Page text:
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'I am the Constitution!' On the superpowers of the Brazilian Supreme Court
In the last three decades, the Brazilian constitutional experience has moved towards the adoption of a model of judicial supremacy, in which the Supreme Court has the prerogative to give the last word on the attribution of meaning to constitutional norms. With the rise of a government of judges, the Supreme Court began to directly interfere in the political decision-making of the Legislative and Executive Powers. This talk intends to expose the process of development of the superpowers of the Brazilian Supreme Court, the rise and fall of its democratic legitimacy and the reactions adopted by the Legislative Power in order to rebalance the relationship between the branches.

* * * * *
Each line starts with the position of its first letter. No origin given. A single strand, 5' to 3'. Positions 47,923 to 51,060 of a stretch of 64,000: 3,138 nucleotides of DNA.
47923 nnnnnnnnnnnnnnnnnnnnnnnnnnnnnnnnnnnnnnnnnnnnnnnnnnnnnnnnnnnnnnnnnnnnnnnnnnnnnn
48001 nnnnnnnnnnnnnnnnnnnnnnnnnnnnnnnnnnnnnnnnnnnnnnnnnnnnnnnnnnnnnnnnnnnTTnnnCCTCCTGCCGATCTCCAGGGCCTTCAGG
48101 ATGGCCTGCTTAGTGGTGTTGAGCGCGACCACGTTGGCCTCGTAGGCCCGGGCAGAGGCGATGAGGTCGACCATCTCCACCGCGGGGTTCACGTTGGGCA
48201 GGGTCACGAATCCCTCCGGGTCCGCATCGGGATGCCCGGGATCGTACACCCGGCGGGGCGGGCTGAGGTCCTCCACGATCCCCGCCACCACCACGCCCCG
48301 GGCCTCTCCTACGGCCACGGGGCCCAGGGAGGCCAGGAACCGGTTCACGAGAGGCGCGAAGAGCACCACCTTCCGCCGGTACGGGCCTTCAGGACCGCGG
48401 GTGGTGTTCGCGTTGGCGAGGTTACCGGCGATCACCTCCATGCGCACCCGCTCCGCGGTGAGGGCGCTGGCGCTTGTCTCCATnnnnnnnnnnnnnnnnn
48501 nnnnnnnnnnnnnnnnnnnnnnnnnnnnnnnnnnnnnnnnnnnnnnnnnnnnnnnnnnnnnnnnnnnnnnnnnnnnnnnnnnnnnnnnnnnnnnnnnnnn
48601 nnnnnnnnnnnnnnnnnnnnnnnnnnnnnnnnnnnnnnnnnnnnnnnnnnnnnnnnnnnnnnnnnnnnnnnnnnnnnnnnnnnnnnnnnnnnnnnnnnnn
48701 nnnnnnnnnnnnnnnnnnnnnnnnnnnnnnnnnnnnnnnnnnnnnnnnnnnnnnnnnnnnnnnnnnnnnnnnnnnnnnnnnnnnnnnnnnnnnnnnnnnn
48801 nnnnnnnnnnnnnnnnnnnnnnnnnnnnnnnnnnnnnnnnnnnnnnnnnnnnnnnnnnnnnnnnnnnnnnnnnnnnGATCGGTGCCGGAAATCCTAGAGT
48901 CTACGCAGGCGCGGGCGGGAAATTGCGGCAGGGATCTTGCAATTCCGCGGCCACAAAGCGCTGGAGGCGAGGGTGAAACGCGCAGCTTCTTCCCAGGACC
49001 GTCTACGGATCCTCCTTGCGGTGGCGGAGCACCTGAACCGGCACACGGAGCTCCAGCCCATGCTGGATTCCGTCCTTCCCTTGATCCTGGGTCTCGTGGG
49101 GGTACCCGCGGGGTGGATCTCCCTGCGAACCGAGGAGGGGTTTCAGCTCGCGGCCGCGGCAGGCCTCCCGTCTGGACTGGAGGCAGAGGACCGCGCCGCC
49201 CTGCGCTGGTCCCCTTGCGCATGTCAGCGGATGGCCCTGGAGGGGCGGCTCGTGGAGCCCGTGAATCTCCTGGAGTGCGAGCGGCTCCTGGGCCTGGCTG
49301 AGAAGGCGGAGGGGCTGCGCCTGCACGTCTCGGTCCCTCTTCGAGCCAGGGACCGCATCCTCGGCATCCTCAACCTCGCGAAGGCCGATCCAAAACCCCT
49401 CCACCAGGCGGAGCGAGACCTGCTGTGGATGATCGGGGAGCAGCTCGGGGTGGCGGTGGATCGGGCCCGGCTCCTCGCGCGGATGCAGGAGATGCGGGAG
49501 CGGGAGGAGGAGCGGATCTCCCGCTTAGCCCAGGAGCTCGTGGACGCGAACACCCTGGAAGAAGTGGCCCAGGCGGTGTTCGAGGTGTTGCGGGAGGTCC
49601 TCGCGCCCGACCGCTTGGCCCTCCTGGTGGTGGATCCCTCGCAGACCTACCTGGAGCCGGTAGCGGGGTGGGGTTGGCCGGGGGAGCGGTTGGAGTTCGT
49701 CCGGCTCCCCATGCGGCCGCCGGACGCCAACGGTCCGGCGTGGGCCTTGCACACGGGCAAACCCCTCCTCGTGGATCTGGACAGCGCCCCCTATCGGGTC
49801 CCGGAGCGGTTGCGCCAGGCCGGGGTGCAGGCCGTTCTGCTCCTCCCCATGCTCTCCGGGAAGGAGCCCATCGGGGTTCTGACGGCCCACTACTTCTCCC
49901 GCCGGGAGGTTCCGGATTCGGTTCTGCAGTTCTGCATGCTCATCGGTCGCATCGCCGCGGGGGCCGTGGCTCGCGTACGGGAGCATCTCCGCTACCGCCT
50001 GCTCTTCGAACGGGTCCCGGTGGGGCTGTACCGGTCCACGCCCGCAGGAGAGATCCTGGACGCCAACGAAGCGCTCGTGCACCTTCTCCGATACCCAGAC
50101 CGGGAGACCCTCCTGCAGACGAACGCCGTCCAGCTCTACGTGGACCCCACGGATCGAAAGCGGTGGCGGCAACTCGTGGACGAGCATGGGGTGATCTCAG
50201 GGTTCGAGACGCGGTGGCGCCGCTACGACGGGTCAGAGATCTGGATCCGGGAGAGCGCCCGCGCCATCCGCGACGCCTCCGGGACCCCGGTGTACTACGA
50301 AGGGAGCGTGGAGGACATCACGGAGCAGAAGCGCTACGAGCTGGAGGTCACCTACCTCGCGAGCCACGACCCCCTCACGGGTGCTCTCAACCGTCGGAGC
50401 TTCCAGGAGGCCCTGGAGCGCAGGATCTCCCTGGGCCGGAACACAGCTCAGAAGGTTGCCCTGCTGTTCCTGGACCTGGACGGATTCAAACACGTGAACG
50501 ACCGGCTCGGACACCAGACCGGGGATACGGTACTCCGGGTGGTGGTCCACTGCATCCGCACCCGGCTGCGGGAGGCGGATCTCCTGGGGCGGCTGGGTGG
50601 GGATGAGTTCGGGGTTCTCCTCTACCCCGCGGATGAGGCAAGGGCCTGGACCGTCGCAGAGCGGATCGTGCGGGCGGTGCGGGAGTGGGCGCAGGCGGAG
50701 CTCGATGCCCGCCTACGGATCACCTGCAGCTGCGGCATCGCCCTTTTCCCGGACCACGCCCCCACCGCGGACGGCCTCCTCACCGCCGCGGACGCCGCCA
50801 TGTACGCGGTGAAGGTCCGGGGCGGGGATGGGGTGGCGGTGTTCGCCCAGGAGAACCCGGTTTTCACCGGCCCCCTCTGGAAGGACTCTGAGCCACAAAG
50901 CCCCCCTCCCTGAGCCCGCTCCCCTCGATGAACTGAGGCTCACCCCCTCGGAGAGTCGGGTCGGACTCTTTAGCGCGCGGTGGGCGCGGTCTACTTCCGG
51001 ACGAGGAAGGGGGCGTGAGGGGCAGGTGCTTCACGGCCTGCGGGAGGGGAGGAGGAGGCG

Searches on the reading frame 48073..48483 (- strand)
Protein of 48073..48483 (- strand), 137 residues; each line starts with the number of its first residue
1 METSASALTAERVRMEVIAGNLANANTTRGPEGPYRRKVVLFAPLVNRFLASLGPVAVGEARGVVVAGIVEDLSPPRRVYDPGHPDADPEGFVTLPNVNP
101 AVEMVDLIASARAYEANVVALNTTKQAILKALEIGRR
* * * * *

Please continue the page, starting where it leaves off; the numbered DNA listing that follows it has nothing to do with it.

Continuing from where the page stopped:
Daniel Hachem is Professor of Public Law at the Pontifical Catholic University of Paraná (PUCPR) and at the Federal University of Paraná (UFPR) – Brazil. Visiting Professor at the Sorbonne Law School (2018-2020). Doctor of Law – Federal University of Paraná. Postdoctoral Fellowship at Université Paris 1 Panthéon-Sorbonne (2017). Director General of NUPED – Center for Research on Public Policy and Human Development at PUCPR. Member of the Ibero-American Forum of Administrative Law and the Public Law Association of Mercosur. Website: www.danielhachem.com

The Pontifícia Universidade Católica do Paraná (PUCPR) is located in Curtiba, Brazil.

Mar 1, 2021 04:00 PM in Eastern Time (US and Canada)

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